Green’s Dictionary of Slang

heavy n.

1. [mid-19C–1940s] (US, also heavy man, heavy merchant) an actor playing a serious or tragic part in a melodrama; occas. of an actress.

2. attrib. use of sense 1.

3. in the context of violence.

(a) [late 19C+] a heavyweight boxer.

(b) [1910s+] a thug, a villain, esp. a violent criminal (also as portrayed in cinema and theatre); also in fig. use, e.g. a moralizer [note B.E.: ‘A heavy Fellow, a dull Blockish Slug’].

4. in fig. use, an important, meaningful person.

(a) [1910s–20s] (US campus) a girlfriend, a boyfriend, an important date.

(b) [1920s+] (US) an important or powerful person.

5. [1920s–40s] (US) a large, fat person.

6. [1930s–50s] (US Und.) a bankrobber, a safecracker.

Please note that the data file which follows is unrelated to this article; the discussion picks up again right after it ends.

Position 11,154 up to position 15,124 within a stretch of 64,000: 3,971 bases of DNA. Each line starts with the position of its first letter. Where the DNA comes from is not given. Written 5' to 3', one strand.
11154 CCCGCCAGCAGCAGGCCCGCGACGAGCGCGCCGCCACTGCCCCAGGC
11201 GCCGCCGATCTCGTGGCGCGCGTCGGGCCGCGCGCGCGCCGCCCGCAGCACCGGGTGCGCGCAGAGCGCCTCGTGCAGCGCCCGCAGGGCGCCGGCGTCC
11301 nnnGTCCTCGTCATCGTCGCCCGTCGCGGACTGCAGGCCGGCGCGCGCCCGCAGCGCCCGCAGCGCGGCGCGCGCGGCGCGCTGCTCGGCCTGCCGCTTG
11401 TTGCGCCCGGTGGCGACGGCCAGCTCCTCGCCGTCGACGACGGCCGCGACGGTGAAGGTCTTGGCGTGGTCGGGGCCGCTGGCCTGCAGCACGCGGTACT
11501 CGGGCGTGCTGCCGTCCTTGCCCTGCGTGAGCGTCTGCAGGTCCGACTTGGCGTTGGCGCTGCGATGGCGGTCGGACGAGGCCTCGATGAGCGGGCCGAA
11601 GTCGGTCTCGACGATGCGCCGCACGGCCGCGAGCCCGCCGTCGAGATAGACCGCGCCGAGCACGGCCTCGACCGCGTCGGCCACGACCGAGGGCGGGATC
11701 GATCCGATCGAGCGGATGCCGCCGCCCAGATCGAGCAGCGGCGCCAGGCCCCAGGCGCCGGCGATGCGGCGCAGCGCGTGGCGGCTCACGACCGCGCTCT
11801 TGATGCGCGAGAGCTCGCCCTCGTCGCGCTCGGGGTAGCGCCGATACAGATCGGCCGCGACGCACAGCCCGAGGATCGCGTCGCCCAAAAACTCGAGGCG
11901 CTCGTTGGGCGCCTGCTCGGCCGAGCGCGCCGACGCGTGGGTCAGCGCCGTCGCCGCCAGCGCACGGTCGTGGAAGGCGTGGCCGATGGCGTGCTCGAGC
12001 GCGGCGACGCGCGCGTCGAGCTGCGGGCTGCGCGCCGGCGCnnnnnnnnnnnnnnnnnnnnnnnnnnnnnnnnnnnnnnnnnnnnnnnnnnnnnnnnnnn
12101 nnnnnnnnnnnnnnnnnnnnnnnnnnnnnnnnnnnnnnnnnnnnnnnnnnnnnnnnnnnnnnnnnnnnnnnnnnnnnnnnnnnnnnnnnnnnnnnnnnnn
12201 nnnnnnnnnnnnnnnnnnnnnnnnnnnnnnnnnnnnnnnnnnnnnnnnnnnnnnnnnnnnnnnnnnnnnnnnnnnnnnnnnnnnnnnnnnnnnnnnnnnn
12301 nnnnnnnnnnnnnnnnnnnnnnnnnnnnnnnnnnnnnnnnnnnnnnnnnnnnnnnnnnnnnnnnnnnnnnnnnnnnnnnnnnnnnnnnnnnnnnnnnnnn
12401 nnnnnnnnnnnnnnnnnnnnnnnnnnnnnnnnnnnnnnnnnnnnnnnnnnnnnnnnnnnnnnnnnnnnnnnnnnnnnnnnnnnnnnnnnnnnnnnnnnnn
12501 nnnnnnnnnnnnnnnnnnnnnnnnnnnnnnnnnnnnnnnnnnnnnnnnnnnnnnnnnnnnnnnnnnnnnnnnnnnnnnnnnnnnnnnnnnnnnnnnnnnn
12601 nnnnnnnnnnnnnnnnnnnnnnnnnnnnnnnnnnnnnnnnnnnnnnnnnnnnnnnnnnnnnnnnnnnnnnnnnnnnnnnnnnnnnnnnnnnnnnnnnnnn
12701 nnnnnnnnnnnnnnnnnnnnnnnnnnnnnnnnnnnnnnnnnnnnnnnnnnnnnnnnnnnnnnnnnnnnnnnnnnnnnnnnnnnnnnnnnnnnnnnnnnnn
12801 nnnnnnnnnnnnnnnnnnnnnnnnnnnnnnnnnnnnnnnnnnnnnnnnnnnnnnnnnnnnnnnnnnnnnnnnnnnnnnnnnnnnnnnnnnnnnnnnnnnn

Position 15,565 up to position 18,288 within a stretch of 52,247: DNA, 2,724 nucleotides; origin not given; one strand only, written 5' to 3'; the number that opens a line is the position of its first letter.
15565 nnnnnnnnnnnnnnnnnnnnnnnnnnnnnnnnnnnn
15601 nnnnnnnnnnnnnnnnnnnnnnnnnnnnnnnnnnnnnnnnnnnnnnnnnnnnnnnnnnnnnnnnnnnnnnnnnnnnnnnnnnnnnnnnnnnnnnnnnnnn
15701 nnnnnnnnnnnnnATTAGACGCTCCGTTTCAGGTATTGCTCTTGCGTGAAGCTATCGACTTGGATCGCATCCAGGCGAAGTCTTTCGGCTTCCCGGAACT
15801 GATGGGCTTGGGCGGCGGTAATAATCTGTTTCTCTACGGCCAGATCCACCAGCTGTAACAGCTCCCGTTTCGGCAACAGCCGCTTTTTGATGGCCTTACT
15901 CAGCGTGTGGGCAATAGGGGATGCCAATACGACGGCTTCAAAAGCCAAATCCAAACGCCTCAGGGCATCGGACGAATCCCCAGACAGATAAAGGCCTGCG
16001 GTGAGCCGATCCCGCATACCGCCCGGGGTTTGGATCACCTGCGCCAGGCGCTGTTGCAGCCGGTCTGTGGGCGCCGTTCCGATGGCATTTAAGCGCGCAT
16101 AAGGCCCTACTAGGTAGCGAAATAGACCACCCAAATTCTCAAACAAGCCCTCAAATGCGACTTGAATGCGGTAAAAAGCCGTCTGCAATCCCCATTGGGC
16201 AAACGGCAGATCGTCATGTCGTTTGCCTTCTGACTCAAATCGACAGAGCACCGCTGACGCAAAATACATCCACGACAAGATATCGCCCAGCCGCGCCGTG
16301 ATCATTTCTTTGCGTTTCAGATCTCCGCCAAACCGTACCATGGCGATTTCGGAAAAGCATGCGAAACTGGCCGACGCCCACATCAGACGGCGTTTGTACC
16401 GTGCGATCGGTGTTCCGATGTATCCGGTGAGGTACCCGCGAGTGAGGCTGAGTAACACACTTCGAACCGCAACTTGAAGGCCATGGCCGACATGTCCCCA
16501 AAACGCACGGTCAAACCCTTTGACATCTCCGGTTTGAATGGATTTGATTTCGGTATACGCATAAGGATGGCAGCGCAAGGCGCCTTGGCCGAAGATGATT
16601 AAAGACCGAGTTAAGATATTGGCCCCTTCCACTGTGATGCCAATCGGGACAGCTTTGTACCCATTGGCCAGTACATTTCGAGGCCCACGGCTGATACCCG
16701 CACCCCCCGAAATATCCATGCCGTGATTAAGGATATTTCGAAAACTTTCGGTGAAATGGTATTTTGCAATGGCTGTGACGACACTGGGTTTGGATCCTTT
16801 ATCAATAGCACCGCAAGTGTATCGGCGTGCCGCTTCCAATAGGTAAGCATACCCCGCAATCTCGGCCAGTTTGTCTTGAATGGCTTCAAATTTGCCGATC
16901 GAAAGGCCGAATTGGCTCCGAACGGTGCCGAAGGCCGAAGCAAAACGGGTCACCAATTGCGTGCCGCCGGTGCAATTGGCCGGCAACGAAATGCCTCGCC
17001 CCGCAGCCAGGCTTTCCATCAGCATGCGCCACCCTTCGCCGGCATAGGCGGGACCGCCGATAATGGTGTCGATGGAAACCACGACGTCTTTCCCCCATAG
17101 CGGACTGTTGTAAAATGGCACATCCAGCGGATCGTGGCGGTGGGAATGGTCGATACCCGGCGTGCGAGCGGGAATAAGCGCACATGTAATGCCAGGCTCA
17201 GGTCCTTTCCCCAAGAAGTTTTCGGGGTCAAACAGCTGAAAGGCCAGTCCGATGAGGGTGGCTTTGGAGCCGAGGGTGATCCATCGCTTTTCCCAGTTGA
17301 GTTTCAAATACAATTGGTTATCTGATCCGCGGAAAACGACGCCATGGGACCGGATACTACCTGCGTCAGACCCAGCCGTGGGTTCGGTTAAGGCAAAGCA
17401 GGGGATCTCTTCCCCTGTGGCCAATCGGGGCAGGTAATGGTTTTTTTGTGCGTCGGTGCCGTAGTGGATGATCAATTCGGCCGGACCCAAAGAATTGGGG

7. [1940s+] (US/Aus.) hard work, heavy labour.

8. [1950s+] (drugs) a hard drug (heroin, cocaine) rather than a soft one (cannabis etc).

9. [1960s] (Aus.) a detective.

10. [2000s] (UK Und.) constr. with the, armed robbery.

11. see heavy wet n.

In phrases

come the heavy (v.)

[1970s] to act in an aggressive or moralistic manner.

do the heavy (v.)

1. [mid-19C+] to swagger, to show off.

2. [1900s] (Aus.) to make strong sexual advances.

lay heavy on (v.) (also lay on the heavy)

[1970s] (US/Aus.) to lecture, to sermonize, to reprimand.

on the heavy (also at the heavy)

[1920s+] doing violent crime, armed robbery, e.g. of banks.